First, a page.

Thursday, April 18, 2013


The Utah State Office of Education (USOE) is holding meetings in each school district to present the SAGE assessment System. SAGE is the acronym for the common core testing system that will be collecting data from our children.
The meeting for Mt. Nebo will be this Thursday, April 18th from 4 - 6pm at the Mt. Nebo District Office/Board Room 350 S. Main, Spanish Fork.
(It has been reported in some places to be on a different day but I have called and confirmed that this is the correct date and time.)
Reports on the previously held meetings. 
Twenty of these meetings will be held throughout the state in the months of March and April. Some of them have been better attended than others. I have heard that one district had only ten people in attendance, while the Alpine School District had between 200 and 250 attend. One reason Alpine was so well attended is the promotion by one Alpine School Board member, Brian Halladay.
Christel Swasey is a Utah Parent who was recently invited to speak on the Glenn Beck show because she has been researching Common Core. She posted on her blog about two of these meetings that she attended. First her own meeting in Wasatch County.
Second, she attended the meeting in the Alpine School District.
Questions that I hope will be answered at this meeting:
If you are wondering what might be discussed, there should be a Q & A time and here are some suggestions for questions.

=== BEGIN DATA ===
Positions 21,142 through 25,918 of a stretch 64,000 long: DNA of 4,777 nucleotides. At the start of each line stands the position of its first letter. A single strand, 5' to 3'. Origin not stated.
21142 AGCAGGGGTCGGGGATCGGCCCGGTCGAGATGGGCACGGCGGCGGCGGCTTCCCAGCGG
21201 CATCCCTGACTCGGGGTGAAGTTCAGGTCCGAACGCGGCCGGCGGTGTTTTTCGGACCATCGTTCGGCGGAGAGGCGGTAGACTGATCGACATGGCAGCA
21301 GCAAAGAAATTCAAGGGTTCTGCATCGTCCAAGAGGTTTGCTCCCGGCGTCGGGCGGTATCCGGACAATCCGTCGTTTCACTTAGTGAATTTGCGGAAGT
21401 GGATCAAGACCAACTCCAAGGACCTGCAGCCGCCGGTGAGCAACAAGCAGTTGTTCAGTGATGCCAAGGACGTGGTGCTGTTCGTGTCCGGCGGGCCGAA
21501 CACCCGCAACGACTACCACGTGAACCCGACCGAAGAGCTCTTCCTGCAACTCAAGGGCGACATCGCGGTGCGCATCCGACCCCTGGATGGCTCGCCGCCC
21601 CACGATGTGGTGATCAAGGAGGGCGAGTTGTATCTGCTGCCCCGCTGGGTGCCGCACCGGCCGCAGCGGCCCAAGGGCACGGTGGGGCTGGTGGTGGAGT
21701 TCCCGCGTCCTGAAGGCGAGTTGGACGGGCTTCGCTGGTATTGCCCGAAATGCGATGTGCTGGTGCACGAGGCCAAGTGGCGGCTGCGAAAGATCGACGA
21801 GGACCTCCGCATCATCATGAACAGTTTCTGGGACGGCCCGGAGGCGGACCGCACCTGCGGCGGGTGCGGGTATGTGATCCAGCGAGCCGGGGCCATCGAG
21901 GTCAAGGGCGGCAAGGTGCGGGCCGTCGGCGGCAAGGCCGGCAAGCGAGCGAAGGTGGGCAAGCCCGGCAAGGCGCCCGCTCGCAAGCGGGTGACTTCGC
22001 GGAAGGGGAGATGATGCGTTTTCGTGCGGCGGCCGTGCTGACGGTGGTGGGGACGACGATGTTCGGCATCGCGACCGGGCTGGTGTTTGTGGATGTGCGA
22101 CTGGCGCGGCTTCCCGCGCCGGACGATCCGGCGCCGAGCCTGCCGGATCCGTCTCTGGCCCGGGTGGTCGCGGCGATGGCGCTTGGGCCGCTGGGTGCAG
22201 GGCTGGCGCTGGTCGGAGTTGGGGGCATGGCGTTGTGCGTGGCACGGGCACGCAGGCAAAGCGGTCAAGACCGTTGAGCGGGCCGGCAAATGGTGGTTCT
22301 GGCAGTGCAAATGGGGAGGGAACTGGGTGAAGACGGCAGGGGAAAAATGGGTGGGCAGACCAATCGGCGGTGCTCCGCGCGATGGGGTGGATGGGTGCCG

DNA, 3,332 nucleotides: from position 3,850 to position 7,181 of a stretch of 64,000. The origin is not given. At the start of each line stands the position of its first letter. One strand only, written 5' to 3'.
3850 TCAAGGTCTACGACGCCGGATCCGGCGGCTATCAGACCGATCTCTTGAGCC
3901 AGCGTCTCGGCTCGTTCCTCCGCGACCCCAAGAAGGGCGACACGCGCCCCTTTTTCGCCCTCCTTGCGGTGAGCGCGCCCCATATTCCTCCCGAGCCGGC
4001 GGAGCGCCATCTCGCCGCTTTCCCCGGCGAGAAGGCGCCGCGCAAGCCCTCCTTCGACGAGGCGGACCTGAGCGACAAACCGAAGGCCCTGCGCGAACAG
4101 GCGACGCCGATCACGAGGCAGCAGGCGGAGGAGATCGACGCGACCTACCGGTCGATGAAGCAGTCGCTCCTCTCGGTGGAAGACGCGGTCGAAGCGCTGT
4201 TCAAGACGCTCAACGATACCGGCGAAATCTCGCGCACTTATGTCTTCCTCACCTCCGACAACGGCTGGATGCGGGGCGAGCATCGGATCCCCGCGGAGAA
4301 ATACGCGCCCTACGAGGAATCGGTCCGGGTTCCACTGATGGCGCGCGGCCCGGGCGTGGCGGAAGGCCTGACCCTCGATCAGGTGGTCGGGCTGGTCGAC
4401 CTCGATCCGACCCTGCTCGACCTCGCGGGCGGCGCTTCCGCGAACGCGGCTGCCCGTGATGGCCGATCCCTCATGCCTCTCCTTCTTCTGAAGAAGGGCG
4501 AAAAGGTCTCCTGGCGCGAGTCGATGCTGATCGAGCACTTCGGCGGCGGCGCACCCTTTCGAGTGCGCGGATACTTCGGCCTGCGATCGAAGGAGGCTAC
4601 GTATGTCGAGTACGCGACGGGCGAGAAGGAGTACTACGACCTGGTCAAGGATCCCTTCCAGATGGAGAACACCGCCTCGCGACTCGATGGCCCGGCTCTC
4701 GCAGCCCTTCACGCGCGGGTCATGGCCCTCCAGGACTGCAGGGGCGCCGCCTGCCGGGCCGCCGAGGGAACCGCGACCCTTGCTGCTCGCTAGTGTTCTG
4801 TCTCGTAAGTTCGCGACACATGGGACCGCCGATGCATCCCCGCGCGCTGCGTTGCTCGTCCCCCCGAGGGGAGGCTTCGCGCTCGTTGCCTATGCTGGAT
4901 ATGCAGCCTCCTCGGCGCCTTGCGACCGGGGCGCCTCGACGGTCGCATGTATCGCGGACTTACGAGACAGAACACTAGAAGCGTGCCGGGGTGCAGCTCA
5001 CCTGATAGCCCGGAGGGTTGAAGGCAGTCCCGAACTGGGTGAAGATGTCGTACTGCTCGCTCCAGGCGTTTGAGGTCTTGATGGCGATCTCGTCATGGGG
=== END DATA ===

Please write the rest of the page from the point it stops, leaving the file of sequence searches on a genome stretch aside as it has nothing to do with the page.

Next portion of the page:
1. Where can I read our state’s cost analysis for implementing Common Core and its tests? What will it cost per pupil?
2. I read that there is a 15% cap on a state adding to the Core; so what do we do if we decide that we need to add a whole lot more to actually prepare our children well?
 3. What is the amendment process for Common Core standards if we find out they are not working for us?
4. The Constitution assigns education to the states, not to the federal government. Also, the federal General Educational Provisons Act (GEPA) states: “No provision of any applicable program shall be construed to authorize any department, agency, officer, or employee of the United States to exercise any direction, supervision, or control over the curriculum, program of instruction, administration, or personnel of any educational institution, school, or school system, or over the selection of library resources, textbooks, or other printed or published instructional materials by any educational institution or school system…“ In light of this, please explain why our state has agreed to intense micromanagement by the federal government under Common Core testing.
Common Core is not necessarily supported by teachers and school officials.
There are many teachers and school officials who do not support Common Core. The UACC has been collecting their statements, some of which can be read following these four links.
The Republican National Committee (RNC) has just passed a resolution officially rejecting Common Core.
The people of South Utah County have been very active lately and our events have been very well attended. Even though this is short notice and the time is not very convenient for most working schedules, I am hoping that we can have a large turnout for our district meeting this Thursday,

Tamara Atkin
Precinct Chair Payson 06

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